A Passion to Serve

Posted on May 26, 2021
Lance Crawford

From L-R; Haley Borin, Tuyishimire Neza David, University of South Alabama students Mason Redmond and Catie Martin on a church mission in Gahara, Rwanda in June 2019. data-lightbox='featured'
From L-R; Haley Borin, Tuyishimire Neza David, University of South Alabama students Mason Redmond and Catie Martin on a church mission in Gahara, Rwanda in June 2019.

Volunteering comes naturally to Catie Martin, a recent graduate of the University of South Alabama. She’s been doing it for most of her life.

“I grew up in a community and family that taught me that if you have the ability to help someone else then you should do it,” said Martin a psychology, speech and hearing major who graduated in the spring. 

As a freshman at South, Martin said her sorority put a great emphasis on volunteering. Then in the fall of 2018, the USA Office of Community Engagement launched South Serves, a web-based volunteering and service-learning platform that links the USA campus family with hundreds of organizations across the region. Getting involved with South Serves allowed Catie to expand her ability to serve.

“South Serves is such a great way to see all of the volunteering opportunities in the area,” she said.

Martin logged more than 290 hours of community service, including in Gahara, Rwanda, a village where she spent 10 days on a church mission. She is one of 12 seniors who logged at least 100 hours through South Serves. 

In the past year, though COVID-19, introduced challenges, nearly 650 South students put in volunteer hours through South Serves.

The seniors who put in more than 100 hours are Martin, Kajal Patel, a biomedical science major; Aly Nguyen, biomedical sciences; Emily Cleveland, biomedical sciences; Tia Nickens, secondary education; Mary Hunter Davis, biology; Tori Barranco, communications; Julia Deakle, speech and hearing; Julia Marion, biology; Giulianna Escobar, biology; Logan Etheridge, accounting; and Lindy Pilkington, psychology.

“The hours milestone that we acknowledged for our seniors is reflective of our students' engagement with and investment in our community, said Laurie Childers, volunteer coordinator in South’s Office of Community Engagement. “Our students are using their time and talents to collaborate with organizational partners and to positively impact fellow community members.”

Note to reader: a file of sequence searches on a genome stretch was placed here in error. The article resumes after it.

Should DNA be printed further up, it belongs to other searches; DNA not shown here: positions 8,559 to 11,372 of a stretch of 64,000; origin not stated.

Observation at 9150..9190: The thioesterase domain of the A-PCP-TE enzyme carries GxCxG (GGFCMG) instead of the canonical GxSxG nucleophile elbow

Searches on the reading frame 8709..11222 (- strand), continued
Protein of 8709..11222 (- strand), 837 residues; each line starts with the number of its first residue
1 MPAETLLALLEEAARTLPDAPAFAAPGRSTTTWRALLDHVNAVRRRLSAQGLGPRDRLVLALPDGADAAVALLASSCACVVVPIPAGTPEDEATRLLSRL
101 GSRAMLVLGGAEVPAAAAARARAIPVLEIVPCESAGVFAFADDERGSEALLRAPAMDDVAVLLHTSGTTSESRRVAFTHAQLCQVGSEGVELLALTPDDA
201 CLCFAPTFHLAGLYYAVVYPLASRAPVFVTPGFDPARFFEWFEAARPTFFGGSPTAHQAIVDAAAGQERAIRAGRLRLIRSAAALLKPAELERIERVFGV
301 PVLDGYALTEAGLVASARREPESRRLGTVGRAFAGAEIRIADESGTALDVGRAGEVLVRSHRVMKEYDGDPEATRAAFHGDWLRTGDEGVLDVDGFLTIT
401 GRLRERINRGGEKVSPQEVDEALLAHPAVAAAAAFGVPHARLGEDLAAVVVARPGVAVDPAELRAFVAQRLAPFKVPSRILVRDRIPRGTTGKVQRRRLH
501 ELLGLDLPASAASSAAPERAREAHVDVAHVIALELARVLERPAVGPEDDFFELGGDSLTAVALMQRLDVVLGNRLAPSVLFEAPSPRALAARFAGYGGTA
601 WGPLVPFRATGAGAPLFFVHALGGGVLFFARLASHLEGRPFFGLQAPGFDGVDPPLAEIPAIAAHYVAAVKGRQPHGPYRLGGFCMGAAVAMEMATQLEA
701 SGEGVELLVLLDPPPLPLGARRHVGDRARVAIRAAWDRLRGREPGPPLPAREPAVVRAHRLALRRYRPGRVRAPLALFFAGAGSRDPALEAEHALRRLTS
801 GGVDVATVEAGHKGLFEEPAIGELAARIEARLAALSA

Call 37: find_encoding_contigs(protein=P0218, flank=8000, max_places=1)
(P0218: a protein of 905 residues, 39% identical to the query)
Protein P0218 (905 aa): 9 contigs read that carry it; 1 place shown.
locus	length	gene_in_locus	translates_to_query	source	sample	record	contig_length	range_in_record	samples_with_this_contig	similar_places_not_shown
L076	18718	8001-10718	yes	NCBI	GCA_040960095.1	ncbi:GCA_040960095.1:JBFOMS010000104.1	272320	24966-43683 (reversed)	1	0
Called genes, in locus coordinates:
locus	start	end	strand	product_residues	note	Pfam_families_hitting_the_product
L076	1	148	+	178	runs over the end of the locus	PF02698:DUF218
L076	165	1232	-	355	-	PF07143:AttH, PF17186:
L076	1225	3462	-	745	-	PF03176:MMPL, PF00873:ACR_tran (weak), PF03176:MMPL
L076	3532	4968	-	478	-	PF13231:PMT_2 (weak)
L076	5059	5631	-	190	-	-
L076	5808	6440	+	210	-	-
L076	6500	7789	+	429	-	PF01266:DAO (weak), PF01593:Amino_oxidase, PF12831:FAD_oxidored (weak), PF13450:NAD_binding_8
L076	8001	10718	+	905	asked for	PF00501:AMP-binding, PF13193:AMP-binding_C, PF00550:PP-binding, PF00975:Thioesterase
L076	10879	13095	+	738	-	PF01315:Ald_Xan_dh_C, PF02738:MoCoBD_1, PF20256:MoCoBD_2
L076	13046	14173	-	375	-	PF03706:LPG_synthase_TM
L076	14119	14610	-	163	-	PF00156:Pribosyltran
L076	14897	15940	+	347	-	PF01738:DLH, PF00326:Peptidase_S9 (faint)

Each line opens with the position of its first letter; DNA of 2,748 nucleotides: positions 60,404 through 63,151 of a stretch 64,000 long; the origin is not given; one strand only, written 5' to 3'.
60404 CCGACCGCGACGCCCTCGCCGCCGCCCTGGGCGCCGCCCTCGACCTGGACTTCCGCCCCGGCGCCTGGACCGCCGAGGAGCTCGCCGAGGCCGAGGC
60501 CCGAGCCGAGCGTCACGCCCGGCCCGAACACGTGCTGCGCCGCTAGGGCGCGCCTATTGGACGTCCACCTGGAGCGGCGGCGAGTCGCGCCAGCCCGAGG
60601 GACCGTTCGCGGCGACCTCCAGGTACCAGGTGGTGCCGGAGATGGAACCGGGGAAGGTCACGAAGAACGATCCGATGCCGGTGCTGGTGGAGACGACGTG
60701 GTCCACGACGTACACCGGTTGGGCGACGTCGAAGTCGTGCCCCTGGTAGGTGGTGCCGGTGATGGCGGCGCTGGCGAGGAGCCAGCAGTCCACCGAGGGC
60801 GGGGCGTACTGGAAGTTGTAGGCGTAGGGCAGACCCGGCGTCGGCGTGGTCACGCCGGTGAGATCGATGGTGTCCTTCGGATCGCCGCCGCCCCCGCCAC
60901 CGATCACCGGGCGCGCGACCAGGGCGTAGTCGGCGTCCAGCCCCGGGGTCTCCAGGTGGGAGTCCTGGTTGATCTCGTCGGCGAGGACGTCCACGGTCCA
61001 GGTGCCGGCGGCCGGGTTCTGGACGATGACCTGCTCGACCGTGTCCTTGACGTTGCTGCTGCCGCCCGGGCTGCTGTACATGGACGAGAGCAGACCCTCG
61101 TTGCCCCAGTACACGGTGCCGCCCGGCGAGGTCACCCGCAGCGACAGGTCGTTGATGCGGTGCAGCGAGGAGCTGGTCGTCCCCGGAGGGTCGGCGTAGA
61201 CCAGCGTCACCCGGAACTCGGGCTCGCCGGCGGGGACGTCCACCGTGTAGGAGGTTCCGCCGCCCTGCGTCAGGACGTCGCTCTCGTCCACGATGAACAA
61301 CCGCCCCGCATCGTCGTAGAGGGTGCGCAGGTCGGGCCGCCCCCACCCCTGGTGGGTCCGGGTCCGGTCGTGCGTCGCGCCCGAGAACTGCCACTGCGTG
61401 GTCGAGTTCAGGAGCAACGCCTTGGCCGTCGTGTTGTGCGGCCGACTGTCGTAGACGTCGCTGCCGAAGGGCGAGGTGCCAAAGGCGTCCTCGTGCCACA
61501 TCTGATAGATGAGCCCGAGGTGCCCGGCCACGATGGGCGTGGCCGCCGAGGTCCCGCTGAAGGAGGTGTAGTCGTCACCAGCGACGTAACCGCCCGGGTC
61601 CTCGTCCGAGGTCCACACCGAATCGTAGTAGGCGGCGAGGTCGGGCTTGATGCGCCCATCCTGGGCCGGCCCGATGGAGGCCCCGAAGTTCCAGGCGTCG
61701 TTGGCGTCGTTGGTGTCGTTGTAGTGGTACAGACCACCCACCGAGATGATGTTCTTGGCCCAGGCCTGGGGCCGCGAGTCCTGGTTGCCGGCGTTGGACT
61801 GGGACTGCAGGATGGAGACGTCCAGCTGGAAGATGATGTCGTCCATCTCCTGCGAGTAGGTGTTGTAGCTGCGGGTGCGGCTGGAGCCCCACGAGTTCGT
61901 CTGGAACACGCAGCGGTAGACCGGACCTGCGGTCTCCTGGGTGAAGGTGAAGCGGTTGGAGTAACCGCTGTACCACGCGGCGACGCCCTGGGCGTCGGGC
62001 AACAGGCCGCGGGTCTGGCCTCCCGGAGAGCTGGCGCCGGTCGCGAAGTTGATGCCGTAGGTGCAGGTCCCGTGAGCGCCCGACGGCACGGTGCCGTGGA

On occasion, students may be directed to a particular opportunity because of a class or a student organization they are involved with, but for the most part how and when students volunteer is up to them. They enter their hours into the South Serves portal, and those hours are verified by the hosting nonprofit or community agency, campus department or student organization.

Lindy Pilkington compiled more than 295 hours before graduation, serving as a tutor for children at St. Mary’s Home and as a peer mentor for PASSAGE USA, a two-year University program for young adults with learning disabilities Both experiences were rewarding and helped her learn patience, she said. 

In February 2020, she answered a need for rape crisis advocates through Lifelines Counseling Services and has been volunteering monthly with them since. 

“I am fortunate to have the opportunity to see people in some of their most vulnerable states and to be trusted at that moment,” Pilkington said. “Because of this, it has been my favorite volunteer experience. This sounds odd due to the somber nature of it, but the ability to help another person on one of their worst days is the best feeling in the worst way.”

Martin, the student who worked in East Africa, said her mission group first visited landmarks to learn about the Rwandan genocide of 1994 and the people she would be serving. They brought supplies to a village school and worked with women to bring their crafts back to the United States for sale, with the profits going back to the Rwandan women.  

“I am very thankful to attend a University that makes community service opportunities so accessible to their students,” Martin said.

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